In Naught’s Had, a complex and absorbing new romance from writer Vivian Gerow, a woman finds herself locked in a faulty relationship — one that she can’t seem to escape, no matter how hard she tries.
These are characters you won’t soon forget, dealing with issues that are unfortunately too prevalent in today’s society. The author does a masterful job of exploring the complex nuances of dysfunctional relationships through her often lyrical, almost stream-of-consciousness writing style.
The main characters, Kim and Alex, have problems communicating — except when they’re in bed. And that’s part of the problem, for Kim, anyway. She wants more from the relationship than just sex — and games. Definitely no more games.
This rich novel starts with Kim living largely inside her head and wondering why she can’t seem to be without Alex — even when he becomes abusive.
“It hurts so much, and I make it hurt more because there is something in me that believes I can love, and won’t let me believe that I can’t, and won’t let him stop me, even while he is stopping me, while he is holding my hands together so I can’t clap.”
The writer sends us back in time, to when the young couple meet for the first time, and Alex, then twenty, is potrayed as a sensitive, caring lover and friend to Kim, who hasn’t always made the best choices in boyfriends up to that point. But is his behavior true, or really just a carefully rehearsed act — one that Alex has perfected over the years?
In subsequent scenes — at parties, camping in the mountains, at his apartment — Alex becomes almost predatory in his efforts to talk Kim into having sex. He grows more and more manipulative, constantly saying and doing things that alternately draw Kim in — then send her away. Her confusion becomes painful — yet she keeps hoping things will work out.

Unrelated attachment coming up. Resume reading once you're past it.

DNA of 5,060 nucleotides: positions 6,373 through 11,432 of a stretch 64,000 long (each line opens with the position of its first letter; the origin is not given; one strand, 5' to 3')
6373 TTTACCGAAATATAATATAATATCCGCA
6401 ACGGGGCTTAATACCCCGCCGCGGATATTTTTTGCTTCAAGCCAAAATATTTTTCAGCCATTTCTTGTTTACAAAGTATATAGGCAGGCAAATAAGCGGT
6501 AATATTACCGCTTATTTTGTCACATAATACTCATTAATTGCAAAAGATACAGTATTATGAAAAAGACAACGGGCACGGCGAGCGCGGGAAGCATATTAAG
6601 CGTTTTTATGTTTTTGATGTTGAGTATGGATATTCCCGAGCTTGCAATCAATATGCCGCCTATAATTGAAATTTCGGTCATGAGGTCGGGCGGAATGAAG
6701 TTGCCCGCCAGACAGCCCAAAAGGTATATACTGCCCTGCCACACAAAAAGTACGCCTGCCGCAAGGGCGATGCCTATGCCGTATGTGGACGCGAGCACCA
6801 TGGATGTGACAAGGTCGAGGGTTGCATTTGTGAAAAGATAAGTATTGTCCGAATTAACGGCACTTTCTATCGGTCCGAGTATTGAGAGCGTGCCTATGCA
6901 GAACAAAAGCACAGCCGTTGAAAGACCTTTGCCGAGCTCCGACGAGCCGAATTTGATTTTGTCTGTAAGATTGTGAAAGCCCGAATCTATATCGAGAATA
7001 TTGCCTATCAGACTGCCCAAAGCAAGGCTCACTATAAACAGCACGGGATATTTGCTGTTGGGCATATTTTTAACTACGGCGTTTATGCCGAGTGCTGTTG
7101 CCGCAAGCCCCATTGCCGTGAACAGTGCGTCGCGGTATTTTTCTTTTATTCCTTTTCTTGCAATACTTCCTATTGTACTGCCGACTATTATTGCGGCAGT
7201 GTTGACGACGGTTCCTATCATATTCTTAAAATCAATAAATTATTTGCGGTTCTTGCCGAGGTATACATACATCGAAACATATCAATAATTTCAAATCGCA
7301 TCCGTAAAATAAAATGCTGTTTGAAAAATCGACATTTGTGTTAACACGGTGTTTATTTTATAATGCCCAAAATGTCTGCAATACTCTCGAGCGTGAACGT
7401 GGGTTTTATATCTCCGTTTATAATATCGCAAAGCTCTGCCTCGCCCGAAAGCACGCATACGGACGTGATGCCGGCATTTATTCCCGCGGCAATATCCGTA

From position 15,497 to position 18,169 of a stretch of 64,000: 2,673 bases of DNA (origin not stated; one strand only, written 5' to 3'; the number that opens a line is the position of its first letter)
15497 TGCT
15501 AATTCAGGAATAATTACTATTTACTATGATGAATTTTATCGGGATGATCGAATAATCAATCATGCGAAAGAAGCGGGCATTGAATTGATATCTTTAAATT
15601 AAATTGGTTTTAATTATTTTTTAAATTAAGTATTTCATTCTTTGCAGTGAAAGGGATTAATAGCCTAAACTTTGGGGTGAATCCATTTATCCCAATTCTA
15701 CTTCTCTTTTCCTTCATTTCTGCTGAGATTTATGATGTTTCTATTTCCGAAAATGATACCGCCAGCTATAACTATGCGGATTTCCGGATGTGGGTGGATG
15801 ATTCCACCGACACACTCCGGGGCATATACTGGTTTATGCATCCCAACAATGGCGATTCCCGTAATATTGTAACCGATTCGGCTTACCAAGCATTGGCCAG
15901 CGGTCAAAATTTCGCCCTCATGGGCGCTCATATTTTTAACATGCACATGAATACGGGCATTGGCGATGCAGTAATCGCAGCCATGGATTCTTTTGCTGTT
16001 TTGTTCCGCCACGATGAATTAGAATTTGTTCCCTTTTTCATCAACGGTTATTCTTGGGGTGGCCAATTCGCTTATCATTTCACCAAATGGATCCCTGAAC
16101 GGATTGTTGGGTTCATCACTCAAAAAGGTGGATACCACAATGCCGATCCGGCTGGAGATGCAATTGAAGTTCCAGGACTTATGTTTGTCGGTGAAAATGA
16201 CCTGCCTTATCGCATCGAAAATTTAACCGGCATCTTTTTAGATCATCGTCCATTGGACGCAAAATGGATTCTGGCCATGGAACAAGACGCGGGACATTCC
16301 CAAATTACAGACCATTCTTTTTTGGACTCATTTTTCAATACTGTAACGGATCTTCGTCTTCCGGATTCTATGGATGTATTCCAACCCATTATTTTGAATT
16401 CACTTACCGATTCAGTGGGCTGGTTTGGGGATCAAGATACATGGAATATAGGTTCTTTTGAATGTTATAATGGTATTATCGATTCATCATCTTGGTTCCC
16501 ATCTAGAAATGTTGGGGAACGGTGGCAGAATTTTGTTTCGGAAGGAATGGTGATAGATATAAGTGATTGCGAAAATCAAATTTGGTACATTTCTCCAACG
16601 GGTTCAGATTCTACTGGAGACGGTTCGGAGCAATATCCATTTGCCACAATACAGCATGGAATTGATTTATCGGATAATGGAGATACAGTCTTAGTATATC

At one point, he’s hospitalized after a car accident and, when he gets out, she decides it’s time they had a frank discussion about where their relationship is going.
“She still didn’t know what she was going to say, and he’d folded himself into his little ‘I-am-an-island-unto-myself’ posture . . . It was just as she’d expected. He wasn’t going to talk.”
Still later, she finds that Alex has given her a sexually transmitted disease — the result of the many other liaisons he indulges in when he’s not with Kim. Even after confronting him with this fact, however, he charms her into driving him to a clinic for treatment.
These are complex, well-drawn characters who throw rock and roll lyrics at each other in one moment, and verbal jabs the next. The author painstakingly paints a vivid word-portrait of just what it’s like to seek love, but never find it — to spend years hoping and praying that the person you are fatally attracted to will somehow, some day, love you back in the way you need.
Five stars to Naught’s Had — an ambitious debut from a promising writer.
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